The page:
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Building Cultural Intelligence with Trisha Carter


Language learning is aided by technology and knowing what works for you

In this webinar I interviewed Terry Neal who has been living in China for almost 18 months and working with focus and determination on learning Chinese - both written and spoken (Mandarin). 

Listen in.  If you're like me you'll be fascinated by the way she has used technology, and appreciate her strong self awareness of how she learns best.  Terry would be the first to say there is no one size fits all in learning a language.  As an expert in learning and educational processes and systems she has the theoretical ‘how’ of best learning experiences and uses that to support the reality of her daily learning.  

Whatever language you are learning or thinking about learning this will be an inspiration and encouragement. 


You've arrived -And suddenly you're important!

Photo by Danny Kekspro on UnsplashSome cultural differences are difficult to adapt to.  Sometimes we are acutely aware of them and sometimes they niggle at the edge of our awareness.

Our last discussion was about differences in who gets status and is respected, and how that difference plays out in workplaces and society. We spoke about ‘power distance’

‘the way in which power is distributed in a group and the extent to which less powerful members of the group accept and expect that power to be distributed unequally.   Showing deference and respect is important in High Power Distance (HPD) or hierarchical cultures but not so critical in a Low Power Distance (LPD) or egalitarian culture.’

In that post I wrote about the impact on people moving from a society that is high power distance (HPD) to one that is lower (LPD) and the attitude and behavioural flexing they may need to be effective in a workplace.

This time I want to look at those moving from a LPD society such as from Australia to a more HPD society. 

This may not initially appear as too much of an issue.

Behaviours may seem more formal.  There might be more use of titles.  Your suggestions people call you by your personal name rather than your family name may be ignored. 

These aspects may leave you feeling less close to people but you accept them knowing it’s the way things happen here. 

What can be more difficult to accept is the silence in the team meeting when you’ve asked for suggestions on how to improve things.  People not coming to you with problems or issues despite your assurances of ‘my door is always open’. 

The hierarchy becomes a barrier to the type of collaborative relationships you have easily built in the past and instead of a team environment it feels much more like a “boss” and “workers” situation.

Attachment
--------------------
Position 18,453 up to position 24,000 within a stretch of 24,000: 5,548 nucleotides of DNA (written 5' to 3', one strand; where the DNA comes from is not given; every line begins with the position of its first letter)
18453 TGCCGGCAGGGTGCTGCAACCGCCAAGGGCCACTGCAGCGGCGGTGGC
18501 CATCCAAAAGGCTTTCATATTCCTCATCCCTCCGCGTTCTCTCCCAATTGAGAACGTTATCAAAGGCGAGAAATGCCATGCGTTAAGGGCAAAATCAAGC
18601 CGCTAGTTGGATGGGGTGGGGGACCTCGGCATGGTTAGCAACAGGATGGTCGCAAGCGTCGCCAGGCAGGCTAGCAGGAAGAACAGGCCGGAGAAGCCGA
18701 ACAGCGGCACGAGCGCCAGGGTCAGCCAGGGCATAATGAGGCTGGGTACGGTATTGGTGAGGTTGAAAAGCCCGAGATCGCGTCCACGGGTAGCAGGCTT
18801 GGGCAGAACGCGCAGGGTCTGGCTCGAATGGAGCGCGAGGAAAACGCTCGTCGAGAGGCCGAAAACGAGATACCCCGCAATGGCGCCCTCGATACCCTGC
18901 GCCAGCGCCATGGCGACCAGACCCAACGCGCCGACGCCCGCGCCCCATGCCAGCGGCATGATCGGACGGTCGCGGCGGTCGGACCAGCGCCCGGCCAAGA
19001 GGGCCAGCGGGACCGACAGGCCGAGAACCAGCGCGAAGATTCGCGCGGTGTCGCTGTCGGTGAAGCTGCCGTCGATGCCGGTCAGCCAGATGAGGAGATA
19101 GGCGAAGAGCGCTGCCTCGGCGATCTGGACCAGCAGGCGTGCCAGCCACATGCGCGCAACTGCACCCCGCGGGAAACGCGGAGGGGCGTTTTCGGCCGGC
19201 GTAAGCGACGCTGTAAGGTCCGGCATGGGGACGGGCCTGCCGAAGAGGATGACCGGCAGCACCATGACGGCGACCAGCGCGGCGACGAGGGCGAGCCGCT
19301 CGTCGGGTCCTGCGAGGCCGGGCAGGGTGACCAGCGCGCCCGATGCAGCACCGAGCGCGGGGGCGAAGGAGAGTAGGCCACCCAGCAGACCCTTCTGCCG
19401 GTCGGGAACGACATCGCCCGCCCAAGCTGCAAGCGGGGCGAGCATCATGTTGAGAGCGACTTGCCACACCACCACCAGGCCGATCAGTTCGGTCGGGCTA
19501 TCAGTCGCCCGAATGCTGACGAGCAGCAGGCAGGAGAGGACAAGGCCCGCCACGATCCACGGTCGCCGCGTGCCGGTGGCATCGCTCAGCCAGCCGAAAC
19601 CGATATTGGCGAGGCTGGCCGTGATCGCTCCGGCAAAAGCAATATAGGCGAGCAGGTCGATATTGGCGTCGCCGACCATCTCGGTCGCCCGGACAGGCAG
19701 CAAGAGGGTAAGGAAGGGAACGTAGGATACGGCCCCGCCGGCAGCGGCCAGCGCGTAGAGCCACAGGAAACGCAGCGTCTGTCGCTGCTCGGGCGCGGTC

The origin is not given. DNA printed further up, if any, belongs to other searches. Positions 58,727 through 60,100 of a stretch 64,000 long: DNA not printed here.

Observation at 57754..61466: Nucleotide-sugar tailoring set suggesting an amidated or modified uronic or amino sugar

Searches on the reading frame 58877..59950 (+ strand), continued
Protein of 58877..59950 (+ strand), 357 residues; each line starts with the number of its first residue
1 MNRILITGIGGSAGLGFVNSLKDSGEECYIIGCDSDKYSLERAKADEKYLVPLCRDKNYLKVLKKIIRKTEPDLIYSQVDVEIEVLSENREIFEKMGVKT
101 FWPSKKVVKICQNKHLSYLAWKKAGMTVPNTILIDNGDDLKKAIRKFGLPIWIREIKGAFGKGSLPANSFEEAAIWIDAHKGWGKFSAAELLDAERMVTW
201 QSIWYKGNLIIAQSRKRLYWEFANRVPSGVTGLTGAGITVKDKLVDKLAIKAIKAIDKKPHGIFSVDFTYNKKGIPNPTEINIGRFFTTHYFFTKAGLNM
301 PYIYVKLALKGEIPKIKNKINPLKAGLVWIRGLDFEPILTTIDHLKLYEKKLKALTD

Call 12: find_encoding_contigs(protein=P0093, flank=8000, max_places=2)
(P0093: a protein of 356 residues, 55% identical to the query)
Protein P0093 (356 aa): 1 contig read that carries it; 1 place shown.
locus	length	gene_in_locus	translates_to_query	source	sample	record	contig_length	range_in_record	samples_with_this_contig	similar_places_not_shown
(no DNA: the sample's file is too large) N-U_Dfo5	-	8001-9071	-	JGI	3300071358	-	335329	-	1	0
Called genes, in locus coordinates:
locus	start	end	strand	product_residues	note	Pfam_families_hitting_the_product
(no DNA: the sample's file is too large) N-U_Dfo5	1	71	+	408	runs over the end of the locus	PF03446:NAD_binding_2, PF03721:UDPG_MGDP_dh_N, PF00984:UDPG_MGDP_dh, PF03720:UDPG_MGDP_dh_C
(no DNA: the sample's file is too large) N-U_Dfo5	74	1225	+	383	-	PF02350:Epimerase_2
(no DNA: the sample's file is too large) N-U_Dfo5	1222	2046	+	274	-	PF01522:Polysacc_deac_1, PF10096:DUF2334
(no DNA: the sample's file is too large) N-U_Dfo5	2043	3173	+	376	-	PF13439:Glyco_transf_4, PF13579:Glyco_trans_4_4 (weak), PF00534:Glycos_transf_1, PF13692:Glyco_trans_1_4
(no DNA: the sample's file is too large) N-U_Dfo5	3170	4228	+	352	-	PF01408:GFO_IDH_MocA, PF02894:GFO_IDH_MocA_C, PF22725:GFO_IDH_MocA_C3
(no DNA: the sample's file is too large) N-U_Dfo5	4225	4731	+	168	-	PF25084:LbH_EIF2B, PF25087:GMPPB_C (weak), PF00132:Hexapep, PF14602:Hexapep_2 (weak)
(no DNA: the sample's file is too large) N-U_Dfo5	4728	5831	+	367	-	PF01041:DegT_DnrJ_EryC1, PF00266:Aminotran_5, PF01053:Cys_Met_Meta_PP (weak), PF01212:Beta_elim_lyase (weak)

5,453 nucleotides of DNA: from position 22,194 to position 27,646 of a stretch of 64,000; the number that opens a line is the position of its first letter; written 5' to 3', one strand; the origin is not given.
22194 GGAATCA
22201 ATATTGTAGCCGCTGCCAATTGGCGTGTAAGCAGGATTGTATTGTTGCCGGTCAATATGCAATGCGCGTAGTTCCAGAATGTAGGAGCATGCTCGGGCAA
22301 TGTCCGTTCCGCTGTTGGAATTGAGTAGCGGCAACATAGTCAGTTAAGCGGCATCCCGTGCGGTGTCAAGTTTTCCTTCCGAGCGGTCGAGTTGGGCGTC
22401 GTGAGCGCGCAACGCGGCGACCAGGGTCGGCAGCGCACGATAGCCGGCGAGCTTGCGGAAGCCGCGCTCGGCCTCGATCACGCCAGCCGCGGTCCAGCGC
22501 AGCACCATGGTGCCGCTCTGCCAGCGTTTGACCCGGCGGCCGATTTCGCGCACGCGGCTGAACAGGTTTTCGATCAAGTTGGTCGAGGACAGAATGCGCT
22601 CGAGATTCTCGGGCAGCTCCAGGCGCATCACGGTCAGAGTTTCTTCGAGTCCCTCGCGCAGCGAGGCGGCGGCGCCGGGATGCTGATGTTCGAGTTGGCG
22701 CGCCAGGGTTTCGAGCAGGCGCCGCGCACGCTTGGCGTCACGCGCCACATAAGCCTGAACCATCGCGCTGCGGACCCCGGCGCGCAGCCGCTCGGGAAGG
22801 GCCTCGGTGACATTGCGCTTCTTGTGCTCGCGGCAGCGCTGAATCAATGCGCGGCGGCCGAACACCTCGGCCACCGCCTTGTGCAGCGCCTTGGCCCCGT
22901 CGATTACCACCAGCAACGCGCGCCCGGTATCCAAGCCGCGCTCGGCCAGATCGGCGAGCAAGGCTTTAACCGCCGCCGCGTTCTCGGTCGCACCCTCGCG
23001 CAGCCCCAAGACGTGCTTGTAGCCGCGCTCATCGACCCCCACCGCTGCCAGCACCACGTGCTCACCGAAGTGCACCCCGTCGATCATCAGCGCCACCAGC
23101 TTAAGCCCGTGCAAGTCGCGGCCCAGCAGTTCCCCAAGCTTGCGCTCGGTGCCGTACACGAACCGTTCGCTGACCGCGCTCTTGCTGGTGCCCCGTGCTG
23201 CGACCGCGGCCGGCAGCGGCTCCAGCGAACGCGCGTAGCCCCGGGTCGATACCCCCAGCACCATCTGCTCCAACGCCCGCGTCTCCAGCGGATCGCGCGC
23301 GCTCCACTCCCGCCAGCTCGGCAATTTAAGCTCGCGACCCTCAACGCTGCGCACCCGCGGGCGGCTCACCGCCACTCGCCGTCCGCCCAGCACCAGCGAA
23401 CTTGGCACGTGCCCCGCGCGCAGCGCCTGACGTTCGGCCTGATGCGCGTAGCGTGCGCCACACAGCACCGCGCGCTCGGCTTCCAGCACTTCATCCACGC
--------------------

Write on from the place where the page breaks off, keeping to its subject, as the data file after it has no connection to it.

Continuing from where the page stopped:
The risk here is almost unconsciously stepping into that role of “boss” and relating to your team from a perspective of power -becoming the expat who shouts and demands, who doesn’t see the locals as capable of growth or development. This is where developing and using CQ Strategy becomes critical.  Being aware of the differences and planning how to work effectively within them.  Reflecting with a coach on how to develop and use your cultural intelligence in these situations can be extremely helpful .

Another risk in HPD societies may be acting in ways that are not appropriate to the level you should be operating in.  Your dress, your manners or apparent ignorance of the cultural etiquette may be marking you as not deserving of the position you hold and you may lose respect from your colleagues, from local officials.

Once lost that respect can be hard to regain despite your important expat position.





Saved Webinar: Wellbeing for Expats

How is your wellbeing?  This webinar discussed a clear evidence-based model to assess your (or your client's or partner's) wellbeing.   

If you'd like to read about the model this earlier blog post discusses it further  or you may like to access the report behind the model 


Saved Webinar: Cultural Intelligence and Recruitment -a sample

Global recruitment brings new challenges to recruiters and candidates.  In this video we looked at some of those challenges and how Cultural intelligence can make a difference. 

This is a sample of the full webinar which is available for members of CICollective. 


My guest on this webinar was Katherine Mountford, Principal Consultant at the Marsden Group.  Katherine specialises in professional services Marketing, Business Development & Communications recruitment.  She has herself, lived and worked in the UK, Singapore, Hong Kong and now Australia and has worked with clients and candidates working across Asia, the UK, USA and Australia and New Zealand.  She understands the joys and challenges of working globally and has the cultural intelligence to work well within different cultures.  


Cultural Differences - Respect and Status

‘What do you think are the hardest cultural differences to adapt to?’  It’s a question I’m often asked by coachees and trainees living and working in other cultures.  And the answer is… ‘It depends.’  

Click to read more ...